Biden administration announces agreement with Panama and Colombia to curb illegal immigration through the Darién

Representatives from the three countries say the initiative seeks to "open new lawful and flexible pathways for tens of thousands of migrants and refugees as an alternative to irregular migration.”

The Biden administration announced the launch of a trilateral 60-day campaign with Panama and Colombia to stop illegal immigration through the Darién jungle:

Recognizing our shared interest and responsibility to prevent the risk to human life, disrupt transnational criminal organizations, and preserve the vital rainforest, the governments of Panamá, Colombia, and the United States intend to carry out a two-month coordinated campaign to address the serious humanitarian situation in the Darién.

Meeting between Colombia, U.S. and Panama

Secretary of Homeland Security Alejandro Mayorkas spoke with the heads of foreign affairs and security of Panama and Colombia in a joint meeting. There they discussed the measures to be taken to stop the transit of illegal people and goods through the Darién.

No details were provided as to how the target will be reached. In a joint communiqué, the representatives of the three countries said that the initiative seeks to "open new lawful and flexible pathways for tens of thousands of migrants and refugees as an alternative to irregular migration," and stressed that this movement of people through the jungle "leads to death and exploitation of vulnerable people for significant profit."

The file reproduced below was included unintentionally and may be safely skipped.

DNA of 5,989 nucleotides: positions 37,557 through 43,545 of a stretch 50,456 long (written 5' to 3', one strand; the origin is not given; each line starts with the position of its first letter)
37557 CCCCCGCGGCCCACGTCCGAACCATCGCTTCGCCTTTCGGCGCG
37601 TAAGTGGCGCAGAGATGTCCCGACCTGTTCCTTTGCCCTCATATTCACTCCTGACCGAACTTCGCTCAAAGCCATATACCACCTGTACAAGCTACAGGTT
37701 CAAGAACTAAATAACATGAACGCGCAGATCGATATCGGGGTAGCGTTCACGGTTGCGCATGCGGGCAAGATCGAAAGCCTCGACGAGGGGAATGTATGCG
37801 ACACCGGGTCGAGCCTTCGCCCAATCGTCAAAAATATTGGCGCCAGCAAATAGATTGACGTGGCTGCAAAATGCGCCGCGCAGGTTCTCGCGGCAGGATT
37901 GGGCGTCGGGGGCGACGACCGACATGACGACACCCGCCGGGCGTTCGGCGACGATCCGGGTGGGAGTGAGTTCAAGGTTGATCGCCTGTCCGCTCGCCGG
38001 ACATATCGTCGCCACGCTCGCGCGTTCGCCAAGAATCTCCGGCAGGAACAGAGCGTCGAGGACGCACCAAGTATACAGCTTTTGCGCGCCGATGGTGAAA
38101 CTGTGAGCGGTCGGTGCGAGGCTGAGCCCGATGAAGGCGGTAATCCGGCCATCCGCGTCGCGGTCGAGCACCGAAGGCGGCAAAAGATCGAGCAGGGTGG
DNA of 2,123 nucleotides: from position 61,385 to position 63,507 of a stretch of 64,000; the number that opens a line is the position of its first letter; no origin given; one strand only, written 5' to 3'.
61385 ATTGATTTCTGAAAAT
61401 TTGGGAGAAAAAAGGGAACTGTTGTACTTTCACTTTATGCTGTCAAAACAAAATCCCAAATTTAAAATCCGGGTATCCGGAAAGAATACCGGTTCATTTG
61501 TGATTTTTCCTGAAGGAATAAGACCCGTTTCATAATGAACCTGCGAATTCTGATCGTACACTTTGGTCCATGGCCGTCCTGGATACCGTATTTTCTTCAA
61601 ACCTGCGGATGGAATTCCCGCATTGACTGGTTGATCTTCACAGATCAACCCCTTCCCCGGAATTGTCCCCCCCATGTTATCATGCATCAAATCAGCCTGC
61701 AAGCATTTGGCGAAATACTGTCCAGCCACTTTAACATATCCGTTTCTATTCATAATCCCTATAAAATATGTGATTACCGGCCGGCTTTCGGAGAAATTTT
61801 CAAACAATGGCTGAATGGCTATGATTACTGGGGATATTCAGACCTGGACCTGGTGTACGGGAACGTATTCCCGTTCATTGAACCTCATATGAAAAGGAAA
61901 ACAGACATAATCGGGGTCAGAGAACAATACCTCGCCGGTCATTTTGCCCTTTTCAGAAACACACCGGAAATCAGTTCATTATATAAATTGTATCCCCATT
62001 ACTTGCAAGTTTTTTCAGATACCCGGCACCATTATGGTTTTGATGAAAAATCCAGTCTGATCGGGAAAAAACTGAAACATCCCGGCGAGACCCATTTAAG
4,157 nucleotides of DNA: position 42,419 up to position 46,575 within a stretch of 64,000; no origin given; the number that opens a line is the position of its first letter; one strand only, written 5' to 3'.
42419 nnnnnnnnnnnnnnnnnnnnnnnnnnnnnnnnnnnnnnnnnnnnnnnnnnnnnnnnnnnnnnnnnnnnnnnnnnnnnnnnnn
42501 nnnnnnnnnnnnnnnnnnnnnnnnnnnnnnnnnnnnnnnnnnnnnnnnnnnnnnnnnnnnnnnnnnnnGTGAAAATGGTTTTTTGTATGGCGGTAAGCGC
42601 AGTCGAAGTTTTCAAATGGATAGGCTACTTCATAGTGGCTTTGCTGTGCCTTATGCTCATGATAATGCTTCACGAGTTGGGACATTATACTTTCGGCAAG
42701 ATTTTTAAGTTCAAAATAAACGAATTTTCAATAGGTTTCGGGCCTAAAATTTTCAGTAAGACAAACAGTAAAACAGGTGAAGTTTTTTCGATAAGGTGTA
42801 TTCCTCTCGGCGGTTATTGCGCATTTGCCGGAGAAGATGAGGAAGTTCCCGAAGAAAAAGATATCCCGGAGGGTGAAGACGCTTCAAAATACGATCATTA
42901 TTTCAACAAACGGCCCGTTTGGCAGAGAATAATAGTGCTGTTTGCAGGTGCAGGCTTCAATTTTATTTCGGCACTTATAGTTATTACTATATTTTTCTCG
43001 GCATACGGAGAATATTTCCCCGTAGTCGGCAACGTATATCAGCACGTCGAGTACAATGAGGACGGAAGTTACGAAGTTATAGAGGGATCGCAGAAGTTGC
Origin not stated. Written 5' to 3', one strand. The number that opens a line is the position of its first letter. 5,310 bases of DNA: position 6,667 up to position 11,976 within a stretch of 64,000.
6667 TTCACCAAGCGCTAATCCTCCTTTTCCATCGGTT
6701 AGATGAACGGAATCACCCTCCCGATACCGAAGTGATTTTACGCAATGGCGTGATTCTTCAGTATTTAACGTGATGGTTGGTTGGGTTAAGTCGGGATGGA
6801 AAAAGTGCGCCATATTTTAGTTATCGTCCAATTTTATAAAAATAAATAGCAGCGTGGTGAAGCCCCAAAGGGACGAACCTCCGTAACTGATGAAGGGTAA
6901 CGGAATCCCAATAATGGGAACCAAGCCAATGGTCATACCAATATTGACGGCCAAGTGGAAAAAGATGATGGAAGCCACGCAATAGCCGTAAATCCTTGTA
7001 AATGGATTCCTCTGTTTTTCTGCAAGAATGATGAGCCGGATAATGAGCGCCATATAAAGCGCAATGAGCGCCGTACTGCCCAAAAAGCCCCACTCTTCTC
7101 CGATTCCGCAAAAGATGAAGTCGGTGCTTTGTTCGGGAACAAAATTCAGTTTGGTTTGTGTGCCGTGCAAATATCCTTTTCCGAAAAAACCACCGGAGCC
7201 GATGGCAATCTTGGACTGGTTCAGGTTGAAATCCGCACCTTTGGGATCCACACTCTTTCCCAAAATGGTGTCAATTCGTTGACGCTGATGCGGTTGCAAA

This is the first time that the three countries have undertaken a collaborative initiative at this level to work together on migration security issues.

Nearly 90,000 illegal immigrants transited through the Darién and the end of Title 42

The Darién is a dangerous jungle that is a known migration route for thousands of illegals to reach the U.S. border. In the last three months, about 90,000 migrants passed through this area. This has generated growing concern for the safety and well-being of these people, mostly Venezuelans, Haitians and Ecuadorians.

The Biden administration's announcement comes one month before the end of Title 42, a measure that restricts the entry of immigrants into the United States through the southern border.

U.S. Secretary of Homeland Security Alejandro Mayorkas stated that governments must “do everything possible to stop human smugglers and traffickers from taking advantage of people who are seeking to enter the United States between ports of entry.” 

On behalf of the Panamanian government, Minister of Foreign Affairs Janaina Tewaney Mencomo stated that they are seeking to create “a call for attention for the implementation of regional actions to comprehensively address this situation.”